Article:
The First 48 HoursRead Now
By Kate Newhouse
I look down to the dry red dirt. I can see strokes from the broom that must have recently swept. I am back in Malawi and back with the red dirt. My feet already know what they are in for and my hair too, but my unsettled mind doesn’t know what’s in store.
As we get off the plane in Lilongwe we can see the excitement and energy surrounding us. We are quickly ushered to fill out our visa papers and wait in line. Dr. Stonebanks goes first. After moments of waiting it’s clear that people are paying the locals to help them jump the line. The local men in safety vests ask people if they need help and then rush them to the front of the line and fast track them through the next few lines, cutting in front of a long line of people. We wait and wait, but aren’t moving. It was frustrating and quickly got to me and made me upset with the local people and their need for money. The priorities here in Malawi are something I am not used to. In Canada, I am used to having certain things guaranteed. We have systems in place to support most different needs and wants, but here in Malawi the needs are so great and the need for money influences almost every action. These actions make it hard for me to open up and trust local people. I am constantly thinking of their actions. Why they are being this way? What do they want from me? What would they do if they could? It becomes a wall for me; a huge barrier and it influences the actions I take. This impedes my conversations and my work. It’s a cycle I am trying to understand and work through.
This is my second time visiting Malawi. The first time I spent most of the trip in the honeymoon phase. I was figuring it all out and I was so in love with the campus and all the excitement that surrounds it. This time I hope I can really get my feet wet and try to understand this cycle. I need to find a way to penetrate the ideas and the thoughts and hesitations I have. I need to ask questions and persist on getting the answers and the honesty that is so critical. I need to begin the tough conversations.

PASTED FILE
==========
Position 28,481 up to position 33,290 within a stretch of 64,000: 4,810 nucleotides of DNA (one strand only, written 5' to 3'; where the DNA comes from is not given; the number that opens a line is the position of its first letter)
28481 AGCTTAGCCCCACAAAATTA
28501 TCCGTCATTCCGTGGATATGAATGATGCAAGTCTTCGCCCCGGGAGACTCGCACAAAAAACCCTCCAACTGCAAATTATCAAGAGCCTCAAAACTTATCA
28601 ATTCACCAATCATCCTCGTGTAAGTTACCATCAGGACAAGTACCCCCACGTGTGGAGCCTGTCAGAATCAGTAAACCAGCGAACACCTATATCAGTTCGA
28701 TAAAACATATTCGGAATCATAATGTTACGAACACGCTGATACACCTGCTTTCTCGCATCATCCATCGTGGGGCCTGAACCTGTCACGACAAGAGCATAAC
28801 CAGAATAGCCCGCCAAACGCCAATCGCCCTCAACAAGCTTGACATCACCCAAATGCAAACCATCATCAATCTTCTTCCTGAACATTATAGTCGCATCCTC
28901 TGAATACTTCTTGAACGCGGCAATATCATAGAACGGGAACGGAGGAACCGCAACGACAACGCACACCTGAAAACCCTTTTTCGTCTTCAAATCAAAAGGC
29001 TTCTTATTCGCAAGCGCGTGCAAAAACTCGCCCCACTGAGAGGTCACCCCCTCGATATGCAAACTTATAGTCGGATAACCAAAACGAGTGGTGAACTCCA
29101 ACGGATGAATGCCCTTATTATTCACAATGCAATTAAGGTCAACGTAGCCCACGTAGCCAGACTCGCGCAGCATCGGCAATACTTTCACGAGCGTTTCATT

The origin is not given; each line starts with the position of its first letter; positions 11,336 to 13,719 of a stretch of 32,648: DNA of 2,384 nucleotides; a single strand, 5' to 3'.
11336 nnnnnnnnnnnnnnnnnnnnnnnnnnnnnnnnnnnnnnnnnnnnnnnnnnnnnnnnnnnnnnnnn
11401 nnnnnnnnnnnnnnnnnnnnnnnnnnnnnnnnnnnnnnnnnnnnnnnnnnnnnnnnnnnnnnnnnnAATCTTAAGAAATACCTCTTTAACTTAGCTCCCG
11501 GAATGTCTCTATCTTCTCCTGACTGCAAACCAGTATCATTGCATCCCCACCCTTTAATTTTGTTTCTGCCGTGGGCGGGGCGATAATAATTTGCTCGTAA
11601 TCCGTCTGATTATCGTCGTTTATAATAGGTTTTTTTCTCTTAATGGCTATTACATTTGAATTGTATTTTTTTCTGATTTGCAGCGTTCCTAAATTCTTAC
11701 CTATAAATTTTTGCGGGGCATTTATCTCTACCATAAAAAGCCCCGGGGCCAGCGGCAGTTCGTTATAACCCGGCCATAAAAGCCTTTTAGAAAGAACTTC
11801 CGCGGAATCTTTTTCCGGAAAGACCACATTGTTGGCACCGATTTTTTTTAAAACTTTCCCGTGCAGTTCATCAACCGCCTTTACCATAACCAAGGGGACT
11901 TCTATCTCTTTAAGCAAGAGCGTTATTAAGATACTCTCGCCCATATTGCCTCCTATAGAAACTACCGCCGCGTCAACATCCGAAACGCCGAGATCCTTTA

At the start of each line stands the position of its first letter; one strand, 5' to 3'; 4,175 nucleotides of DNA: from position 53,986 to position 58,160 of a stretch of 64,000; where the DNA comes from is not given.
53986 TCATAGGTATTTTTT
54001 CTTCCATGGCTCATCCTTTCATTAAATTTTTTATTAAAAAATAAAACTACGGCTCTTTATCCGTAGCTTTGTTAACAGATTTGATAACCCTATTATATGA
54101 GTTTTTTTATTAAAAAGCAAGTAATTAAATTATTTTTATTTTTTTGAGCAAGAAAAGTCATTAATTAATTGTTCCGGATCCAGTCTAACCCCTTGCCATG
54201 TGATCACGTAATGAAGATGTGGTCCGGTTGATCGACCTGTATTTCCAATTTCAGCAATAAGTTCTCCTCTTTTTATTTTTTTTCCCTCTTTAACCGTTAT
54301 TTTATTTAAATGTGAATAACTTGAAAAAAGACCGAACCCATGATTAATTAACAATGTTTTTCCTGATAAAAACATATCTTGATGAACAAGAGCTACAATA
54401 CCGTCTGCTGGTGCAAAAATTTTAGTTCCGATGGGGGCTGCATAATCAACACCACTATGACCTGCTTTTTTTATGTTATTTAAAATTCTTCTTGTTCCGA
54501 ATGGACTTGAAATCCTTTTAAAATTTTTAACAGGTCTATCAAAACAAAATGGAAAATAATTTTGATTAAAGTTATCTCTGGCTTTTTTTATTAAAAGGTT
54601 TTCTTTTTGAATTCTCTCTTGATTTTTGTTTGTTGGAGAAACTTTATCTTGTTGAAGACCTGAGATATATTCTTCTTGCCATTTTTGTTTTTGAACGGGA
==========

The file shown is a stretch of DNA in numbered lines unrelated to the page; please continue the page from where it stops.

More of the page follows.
We are reading William Easterly’s “The White Man’s Burden”. Here he talks about the importance and influence of foreign aid. He mentions that many sub-Saharan African governments spend their money on consumables and not on investments. I sense that local Chilanga residents do the same. It seems like anytime a Malawian makes money they buy necessities and then spend the rest quickly. That being said, I am sure all they are using the money for has a need. The money they receive may not be enough for their list of needs and wants, but it seems to be spent quickly. I am not an economist or a financial planner, but this makes sense. They are so used to spending what they have, as it usually isn’t much. I am wondering then where is the answer as Easterly makes me question a solution. Is there one?
I spoke with one of the ladies hired by Transformative Praxis: Malawi and she was very honest in saying that people here aren’t smart with their money. She mentioned having children and how many local people have children they cannot support. This she said is why children get married young and end up in unfortunate situations. She also spoke about the differences between men and women. She said men are often so focused on money and this leads them to not consider their children. The women want opportunities for their children, but their voices are often lost under the men.
Just being here 48 hours I feel like I have experienced so much. I know I have made no impact, but one honest conversation is a good start.
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About the Blog
From 2013 to 2017 students participating in Transformative Praxis: Malawi wrote blog posts reflecting on their experiences of participating in action research in Malawi.